Rangers, researchers, vets, conservationists and upstanding citizens.
There have been a fair few stories in the media recently about the poachers and traffickers who are driving the eight species of pangolin to extinction, but for World Pangolin Day, World Land Trust (WLT) is celebrating the conservation heroes who are protecting the wild populations of this endangered mammal.
The Sunda Pangolin has been classified as Critically Endangered by the IUCN Red List as it is heavily hunted for its meat and scales for trade in Vietnam, Lao PDR and China. This species is protected in the wild by two WLT projects, Khe Nuoc Trong in Vietnam and the Keruak Corridor in Malaysian Borneo.
Citizen Nasri Manjah
Nasri (pictured, second right) found an adult pangolin crossing the road near an oil palm plantation, where many pangolins are collected by poachers for the wildlife trade, and decided to bring it home. His son shared photos of the animal on Facebook and received several offers from people wanting to buy the endangered animal.
However, the post gained the attention of the Danau Girang Field Centre (DGFC) and, as Nasri had lived in the district since 1976 and was concerned about their decreasing numbers, he refused to sell the female pangolin and brought her to the DGFC.
Researcher Elisa Panjang and veterinarian Dr Laura Benedict
Elisa Panjang (pictured above, second left), a PhD student registered at Cardiff University, and Dr Laura Benedict, a veterinarian from the Sabah Wildlife Department (SWD) Rescue Unit, took care of the pangolin at DGFC and made sure she was healthy enough for re-release.
The pangolin was named Asa, meaning ‘don’t give up’ in Malay, and weighed 7.72kg. She was fitted with a global positioning system (GPS) unit and released, being tracked for a week afterwards to help the DGFC team carry out research on pangolins and their habitat.
Elise has also produced posters (pictured below) for display in airports, nature reserves and zoos to increase awareness of the threats to this endangered species, discouraging people from becoming involved in the trade and encouraging them to report any illegal activity.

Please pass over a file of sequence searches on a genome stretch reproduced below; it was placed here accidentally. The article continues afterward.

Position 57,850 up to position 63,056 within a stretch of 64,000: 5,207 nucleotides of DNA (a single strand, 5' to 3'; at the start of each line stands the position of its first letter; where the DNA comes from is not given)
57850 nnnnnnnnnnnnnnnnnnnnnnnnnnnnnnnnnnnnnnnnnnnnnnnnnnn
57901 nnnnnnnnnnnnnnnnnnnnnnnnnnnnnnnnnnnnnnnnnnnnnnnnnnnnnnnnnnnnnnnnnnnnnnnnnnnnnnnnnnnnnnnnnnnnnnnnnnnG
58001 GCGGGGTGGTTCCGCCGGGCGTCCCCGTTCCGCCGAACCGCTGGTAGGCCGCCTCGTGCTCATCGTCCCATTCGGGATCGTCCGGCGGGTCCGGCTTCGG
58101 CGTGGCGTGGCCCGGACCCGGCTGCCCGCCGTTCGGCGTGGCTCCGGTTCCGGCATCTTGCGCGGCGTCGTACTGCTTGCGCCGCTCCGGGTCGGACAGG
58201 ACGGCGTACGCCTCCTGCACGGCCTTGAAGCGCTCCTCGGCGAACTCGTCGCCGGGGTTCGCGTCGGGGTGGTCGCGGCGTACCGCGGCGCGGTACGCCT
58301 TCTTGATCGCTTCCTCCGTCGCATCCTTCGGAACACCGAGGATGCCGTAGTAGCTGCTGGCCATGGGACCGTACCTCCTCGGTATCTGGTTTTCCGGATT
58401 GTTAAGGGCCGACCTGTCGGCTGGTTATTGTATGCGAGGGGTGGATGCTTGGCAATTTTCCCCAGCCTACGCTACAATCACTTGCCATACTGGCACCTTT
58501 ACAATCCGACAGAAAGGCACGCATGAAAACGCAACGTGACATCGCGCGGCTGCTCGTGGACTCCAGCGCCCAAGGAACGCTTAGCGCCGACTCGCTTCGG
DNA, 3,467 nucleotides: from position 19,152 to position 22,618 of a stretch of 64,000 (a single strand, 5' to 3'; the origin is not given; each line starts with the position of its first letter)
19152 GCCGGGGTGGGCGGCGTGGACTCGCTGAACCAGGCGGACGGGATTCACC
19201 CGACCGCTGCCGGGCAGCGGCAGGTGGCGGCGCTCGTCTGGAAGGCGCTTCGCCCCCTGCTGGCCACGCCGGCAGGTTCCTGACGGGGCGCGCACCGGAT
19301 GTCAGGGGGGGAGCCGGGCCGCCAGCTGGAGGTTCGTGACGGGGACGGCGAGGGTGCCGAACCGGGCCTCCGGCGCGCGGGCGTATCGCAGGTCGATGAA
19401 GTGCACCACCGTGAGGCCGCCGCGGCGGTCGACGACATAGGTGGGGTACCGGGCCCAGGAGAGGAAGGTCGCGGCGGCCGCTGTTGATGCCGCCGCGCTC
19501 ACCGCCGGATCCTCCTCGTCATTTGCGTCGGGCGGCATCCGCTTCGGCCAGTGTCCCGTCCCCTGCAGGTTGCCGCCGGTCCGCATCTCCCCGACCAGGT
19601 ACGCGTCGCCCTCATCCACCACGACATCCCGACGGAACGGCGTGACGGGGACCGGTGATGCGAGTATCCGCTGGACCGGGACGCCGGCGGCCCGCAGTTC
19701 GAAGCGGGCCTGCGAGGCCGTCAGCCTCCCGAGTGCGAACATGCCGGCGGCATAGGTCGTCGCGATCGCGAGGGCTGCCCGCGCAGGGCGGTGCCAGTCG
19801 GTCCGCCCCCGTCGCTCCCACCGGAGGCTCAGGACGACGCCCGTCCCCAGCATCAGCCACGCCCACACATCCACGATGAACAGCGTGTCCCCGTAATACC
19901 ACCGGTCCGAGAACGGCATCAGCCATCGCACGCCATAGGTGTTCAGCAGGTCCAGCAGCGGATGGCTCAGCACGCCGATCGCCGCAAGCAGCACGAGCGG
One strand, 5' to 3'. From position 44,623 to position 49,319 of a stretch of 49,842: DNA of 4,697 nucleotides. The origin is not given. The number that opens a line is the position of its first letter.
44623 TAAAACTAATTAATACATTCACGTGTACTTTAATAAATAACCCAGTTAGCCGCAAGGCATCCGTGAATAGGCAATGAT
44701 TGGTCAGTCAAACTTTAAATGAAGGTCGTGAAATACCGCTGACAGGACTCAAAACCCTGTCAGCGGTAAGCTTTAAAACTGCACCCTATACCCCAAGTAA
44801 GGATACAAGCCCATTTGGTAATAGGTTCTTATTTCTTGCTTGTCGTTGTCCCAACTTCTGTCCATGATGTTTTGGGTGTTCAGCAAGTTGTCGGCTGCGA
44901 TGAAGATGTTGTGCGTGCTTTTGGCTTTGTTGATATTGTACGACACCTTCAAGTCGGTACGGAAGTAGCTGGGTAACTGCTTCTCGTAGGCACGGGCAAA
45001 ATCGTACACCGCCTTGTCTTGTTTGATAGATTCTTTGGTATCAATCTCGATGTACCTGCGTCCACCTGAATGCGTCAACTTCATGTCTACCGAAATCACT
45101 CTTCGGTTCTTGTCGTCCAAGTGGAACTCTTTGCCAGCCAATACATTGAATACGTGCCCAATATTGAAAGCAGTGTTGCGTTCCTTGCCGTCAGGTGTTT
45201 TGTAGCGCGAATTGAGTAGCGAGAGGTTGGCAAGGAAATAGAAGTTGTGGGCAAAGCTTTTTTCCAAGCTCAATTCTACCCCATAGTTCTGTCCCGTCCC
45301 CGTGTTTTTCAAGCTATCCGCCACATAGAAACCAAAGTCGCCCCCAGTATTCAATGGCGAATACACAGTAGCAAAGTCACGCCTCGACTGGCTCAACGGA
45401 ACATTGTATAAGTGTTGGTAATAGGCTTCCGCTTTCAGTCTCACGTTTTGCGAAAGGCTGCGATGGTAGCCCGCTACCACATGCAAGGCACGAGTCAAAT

Tourism, Culture and Environment Minister Datuk Masidi Manjun
Although the pangolin is protected in the Bornean state of Sabah, where Asa was found, they are classified under the Sabah Wildlife Conservation Enactment 1997, which means one must have a license to hunt them.
Datuk Masidi Manjun has been pushing for the Sunda Pangolin to become completely protected, meaning all hunting activity would be a punishable offence, and upgrade the status of the pangolin so the possession, consumption and sale of pangolins is also illegal.
KOCP Honorary Wildlife wardens
The Sabah Wildlife Department elects members of local communities to be directly involved in the conservation and management of the Lower Kinabatangan floodplain by becoming Honorary Wildlife Wardens, who have the power to enforce laws and apprehend offenders when necessary.
As well as engaging in community outreach programmes, they have a vital role to play preventing illegal logging and poaching activities on the ground. A few years ago the Kinabatangan Orangutan Conservation Project (KOCP) group of Honorary Wildlife Wardens actually succeeded in rescuing five pangolins (including a female and her young, first photo) which had been poached and about to be sold to a middle man while they were still alive, so they were successfully reintroduced into the protected area.
Dr Marc Ancrenaz is the Scientific Director of HUTAN, WLT’s partner in Malaysian Borneo, commented “Pangolins like to go into palm oil plantations because of the abundance of invertebrates they can find there. A lot of workers go into the plantations at nights to look for this easy prey (when they are threatened, they just roll and wait so they are easy to collect).”
Keepers of the Wild
World Land Trust supports on the ground protection for pangolins by funding the salaries of rangers who patrol the reserves in the Lower Kinabatangan floodplain of Malaysian Borneo and the Annamite Lowland forests of Vietnam through Keepers of the Wild.
Berjaya Elahan is part of the Honorary Wildlife Warden unit which patrols the Kinabatangan River by boat and sometimes by helicopter, when funding permits, which allows the rangers to cover a much larger area.
He is on standby 24 hours seven days a week in case of incidents such as illegal poaching or logging, but says he loves his job because “I have learned to appreciate the environment and wildlife on Earth so much more. I often see the Orang-utans, Borneo Pygmy Elephants, hornbills and many other species on patrol and I am now able to share my passion in conservation especially in protecting wildlife and nature.”
The work of rangers such as Berjaya and his fellow Keepers of the Wild in Khe Nuoc Trong, Dang Hieu and Quoc Hieu, is vital to protect wild pangolin populations of Borneo and Vietnam. By patrolling to discourage poachers, removing snares set on paths, protecting their habitat and releasing rescued individuals, rangers hold the responsibility of protecting this Critically Endangered species and we are doing everything we can to support them.